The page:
Learning to Choose Colors in the Bathroom That Make A Statement
Listen closely … do you hear what your walls are saying? They might not actually talk, but the colors you choose for your bathroom do say something about the space and how it “feels.” Are they lively and stimulating, quietly neutral or calming and relaxing? The colors you choose play a large part in the overall statement your room conveys.
In addition, color can have a functional role in the bath, making a small room look larger, a low ceiling look higher, bringing cohesiveness with an adjoining room such as the master bedroom or quickly adding a touch of class to the showpiece powder room. With a minimal investment and a few quick color changes, a bath with a case of the “blahs” can become your favorite retreat. And, with color doing so much to affect the feel of a room, the key is learning to use color correctly.
“Because there are so many home magazines and decorating guidebooks on the market today, people are more comfortable with using color,” said Jay de Sibour, president of the Color Marketing Group and a sales and marketing executive at Material ConneXion in New York. “Television and computers have further empowered consumers to make color decisions. In addition, traveling has exposed consumers to other influences and provided a wider color palette. Hence we are seeing a broader and more confident use of color.”
Great Bathroom Colors
What colors in particular are well suited to the bathroom? There is a wealth of information dealing with color from the Color Marketing Group, a nonprofit Virginia-based association that identifies and forecasts color trends, and from many Internet sites dealing with home decorating.
Because of its calming effect and ties to water, blue is a top color to consider for the bathroom. Blue emphasizes the bath as the room of relaxation and retreat. And blue comes in so many shades, consumers can create a whole different look depending on whether they choose a pastel or a more dramatic hue.
According to the Color Marketing Group, blue is also the dominant color for 2003, including new tones such as “cinder blue” (a gray or silver-type blue), “blue aire” (a retro ’60s turquoise blue), “deep arctic” (dusty navy) and “ocean cruise” (a tropical pastel blue).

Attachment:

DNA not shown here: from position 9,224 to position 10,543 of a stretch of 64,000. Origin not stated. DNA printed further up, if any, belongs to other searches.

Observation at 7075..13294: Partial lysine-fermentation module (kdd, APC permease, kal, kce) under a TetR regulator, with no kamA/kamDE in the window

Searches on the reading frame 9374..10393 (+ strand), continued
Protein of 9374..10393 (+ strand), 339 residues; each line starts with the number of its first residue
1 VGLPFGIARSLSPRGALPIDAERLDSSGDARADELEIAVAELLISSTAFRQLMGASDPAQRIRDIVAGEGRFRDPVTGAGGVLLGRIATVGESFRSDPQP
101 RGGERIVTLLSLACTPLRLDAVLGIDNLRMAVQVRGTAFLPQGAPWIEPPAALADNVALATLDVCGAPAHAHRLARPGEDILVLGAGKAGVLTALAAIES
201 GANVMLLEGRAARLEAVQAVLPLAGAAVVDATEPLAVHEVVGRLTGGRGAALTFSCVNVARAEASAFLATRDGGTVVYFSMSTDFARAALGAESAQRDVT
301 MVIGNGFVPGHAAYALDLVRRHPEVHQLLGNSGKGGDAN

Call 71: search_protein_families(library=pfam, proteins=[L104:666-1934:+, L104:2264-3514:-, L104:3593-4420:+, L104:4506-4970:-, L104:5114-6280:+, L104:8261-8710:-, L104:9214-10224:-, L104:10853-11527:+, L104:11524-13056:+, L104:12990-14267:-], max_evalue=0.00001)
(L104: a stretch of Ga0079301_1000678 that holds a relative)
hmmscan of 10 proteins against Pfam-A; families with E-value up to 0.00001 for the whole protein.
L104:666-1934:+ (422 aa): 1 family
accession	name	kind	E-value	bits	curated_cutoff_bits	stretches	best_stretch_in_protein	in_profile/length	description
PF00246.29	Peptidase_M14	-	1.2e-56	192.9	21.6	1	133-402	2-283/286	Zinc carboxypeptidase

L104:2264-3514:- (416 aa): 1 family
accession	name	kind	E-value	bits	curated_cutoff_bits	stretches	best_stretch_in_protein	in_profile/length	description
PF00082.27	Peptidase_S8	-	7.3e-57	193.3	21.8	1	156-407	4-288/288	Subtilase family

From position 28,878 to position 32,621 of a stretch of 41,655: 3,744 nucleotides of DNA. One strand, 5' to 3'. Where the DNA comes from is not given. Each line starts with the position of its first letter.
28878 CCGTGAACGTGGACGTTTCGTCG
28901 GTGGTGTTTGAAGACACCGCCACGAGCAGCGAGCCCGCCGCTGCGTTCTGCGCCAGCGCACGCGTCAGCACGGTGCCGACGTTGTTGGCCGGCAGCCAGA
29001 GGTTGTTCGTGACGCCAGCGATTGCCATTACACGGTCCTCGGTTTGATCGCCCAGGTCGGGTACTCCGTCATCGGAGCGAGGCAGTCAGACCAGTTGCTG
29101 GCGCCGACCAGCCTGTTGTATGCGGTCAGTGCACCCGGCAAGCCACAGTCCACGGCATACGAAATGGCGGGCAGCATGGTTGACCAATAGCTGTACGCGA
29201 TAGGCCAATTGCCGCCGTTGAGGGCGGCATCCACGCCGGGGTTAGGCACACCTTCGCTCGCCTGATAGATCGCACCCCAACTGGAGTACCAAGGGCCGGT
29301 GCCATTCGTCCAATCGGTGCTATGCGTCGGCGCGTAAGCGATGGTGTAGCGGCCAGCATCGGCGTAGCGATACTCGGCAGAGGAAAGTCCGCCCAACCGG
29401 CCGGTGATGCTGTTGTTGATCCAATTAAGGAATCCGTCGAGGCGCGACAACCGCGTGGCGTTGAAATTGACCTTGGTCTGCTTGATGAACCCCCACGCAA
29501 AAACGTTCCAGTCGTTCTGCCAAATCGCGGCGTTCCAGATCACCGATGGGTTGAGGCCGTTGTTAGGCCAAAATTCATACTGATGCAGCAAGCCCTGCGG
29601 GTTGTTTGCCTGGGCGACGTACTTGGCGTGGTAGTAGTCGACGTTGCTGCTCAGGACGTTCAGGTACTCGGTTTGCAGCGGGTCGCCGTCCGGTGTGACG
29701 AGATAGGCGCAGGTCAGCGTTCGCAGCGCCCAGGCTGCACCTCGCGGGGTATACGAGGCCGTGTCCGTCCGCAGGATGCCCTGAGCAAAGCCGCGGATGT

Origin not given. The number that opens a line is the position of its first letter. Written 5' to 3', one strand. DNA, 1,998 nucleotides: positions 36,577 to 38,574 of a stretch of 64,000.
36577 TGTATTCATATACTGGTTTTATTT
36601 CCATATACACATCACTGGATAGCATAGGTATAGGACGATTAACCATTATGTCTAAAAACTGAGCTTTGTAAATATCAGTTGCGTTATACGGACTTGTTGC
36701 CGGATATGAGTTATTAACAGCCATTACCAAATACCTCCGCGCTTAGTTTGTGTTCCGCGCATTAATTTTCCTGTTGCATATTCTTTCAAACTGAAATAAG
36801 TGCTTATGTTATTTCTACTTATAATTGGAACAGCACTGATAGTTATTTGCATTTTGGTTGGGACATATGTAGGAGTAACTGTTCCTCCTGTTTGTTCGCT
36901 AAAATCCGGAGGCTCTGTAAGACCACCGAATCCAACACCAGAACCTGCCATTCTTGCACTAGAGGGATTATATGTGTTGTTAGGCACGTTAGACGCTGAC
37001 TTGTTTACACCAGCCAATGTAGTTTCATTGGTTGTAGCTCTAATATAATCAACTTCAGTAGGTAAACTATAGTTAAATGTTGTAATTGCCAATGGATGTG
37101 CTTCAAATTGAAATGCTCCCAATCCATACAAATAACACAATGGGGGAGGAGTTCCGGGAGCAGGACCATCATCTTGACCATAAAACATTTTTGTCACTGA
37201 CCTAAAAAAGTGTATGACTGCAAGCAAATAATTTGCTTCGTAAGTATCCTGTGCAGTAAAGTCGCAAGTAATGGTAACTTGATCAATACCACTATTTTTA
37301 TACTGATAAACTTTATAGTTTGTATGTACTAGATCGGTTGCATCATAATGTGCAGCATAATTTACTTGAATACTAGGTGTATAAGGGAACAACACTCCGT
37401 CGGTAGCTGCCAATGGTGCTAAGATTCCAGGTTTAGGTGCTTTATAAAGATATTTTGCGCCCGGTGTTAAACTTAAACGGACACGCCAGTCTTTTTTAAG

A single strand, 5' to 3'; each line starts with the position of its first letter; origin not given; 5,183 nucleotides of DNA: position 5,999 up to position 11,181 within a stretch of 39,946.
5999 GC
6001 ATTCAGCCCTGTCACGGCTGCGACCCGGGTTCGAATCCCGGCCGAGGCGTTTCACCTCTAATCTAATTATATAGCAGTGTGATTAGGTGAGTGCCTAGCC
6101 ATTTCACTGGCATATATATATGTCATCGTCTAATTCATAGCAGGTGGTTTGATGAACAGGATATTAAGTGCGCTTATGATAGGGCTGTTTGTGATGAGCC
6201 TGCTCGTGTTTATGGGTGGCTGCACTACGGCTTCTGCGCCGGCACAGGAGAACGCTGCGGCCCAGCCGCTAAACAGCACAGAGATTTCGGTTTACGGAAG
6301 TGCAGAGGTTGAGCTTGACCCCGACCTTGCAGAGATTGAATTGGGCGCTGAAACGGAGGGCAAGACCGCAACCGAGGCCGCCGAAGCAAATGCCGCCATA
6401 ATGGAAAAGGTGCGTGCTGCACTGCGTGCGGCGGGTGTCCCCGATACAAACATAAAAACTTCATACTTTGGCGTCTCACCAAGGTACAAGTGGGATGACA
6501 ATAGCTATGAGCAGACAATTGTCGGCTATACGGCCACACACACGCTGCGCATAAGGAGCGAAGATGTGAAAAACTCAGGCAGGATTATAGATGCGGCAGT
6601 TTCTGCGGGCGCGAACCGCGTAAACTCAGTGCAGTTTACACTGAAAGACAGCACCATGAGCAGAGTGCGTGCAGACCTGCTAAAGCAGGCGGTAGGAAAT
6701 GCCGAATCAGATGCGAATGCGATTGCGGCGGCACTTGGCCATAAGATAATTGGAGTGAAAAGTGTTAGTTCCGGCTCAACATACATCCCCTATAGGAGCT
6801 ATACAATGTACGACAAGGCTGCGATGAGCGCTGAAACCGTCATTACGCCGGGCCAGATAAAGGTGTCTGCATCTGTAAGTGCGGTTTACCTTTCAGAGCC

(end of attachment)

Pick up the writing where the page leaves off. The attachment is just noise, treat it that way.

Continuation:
“Colors produce both physical and emotional responses,” said de Sibour. “Blue is associated with the sky and sea, so it evokes thoughts of the environment. Psychologically, it has a calming effect. Because of these attributes, it will continue to be the most universally popular color, though you will start seeing many mixtures of blue and green becoming popular.” In addition, blue is a color to use if your goal is to make a bath appear larger.
According to information compiled on the Better Homes & Gardens web site at bhg.com, peach is also a great color for the bath because it provides good reflection for the skin — which is important in a room where applying makeup and shaving are everyday occurrences. Peach and other warm colors such as yellows, creams and apricots also provide comfort. These colors invite a person into the room with warmth and coziness. The only caution: the cozy feelings these colors create can make a small room look even smaller. When using warm colors, be sure to intersperse whites and neutrals to tone down some of their intensity.
For a quiet, restful space, the experts at bhg.com suggest green as a soothing background color. Also found in the “cool” family of colors, today’s greens are available in neutral tones that are understated and can be used as a colorful alternative to more traditional neutrals.
“Neutrals today are no longer the off-whites and beiges of just a few years ago. Today consumers are flocking to tinted neutrals that have casts of rose, blue or green,” explained de Sibour. “It is not an elimination of neutrals, but using toned neutrals.”
The Color Marketing Group predicts that natural colors such as yellows, greens and browns will dominate home décor in upcoming months. “We see a trend toward nature with less bright, more sophisticated colors coming into play as well as an overall softening of the palette,” noted de Sibour. “Also, people are looking for ways to make color more interesting by incorporating pearlescences, metallics, and translucences that add a sense of space and dimension.”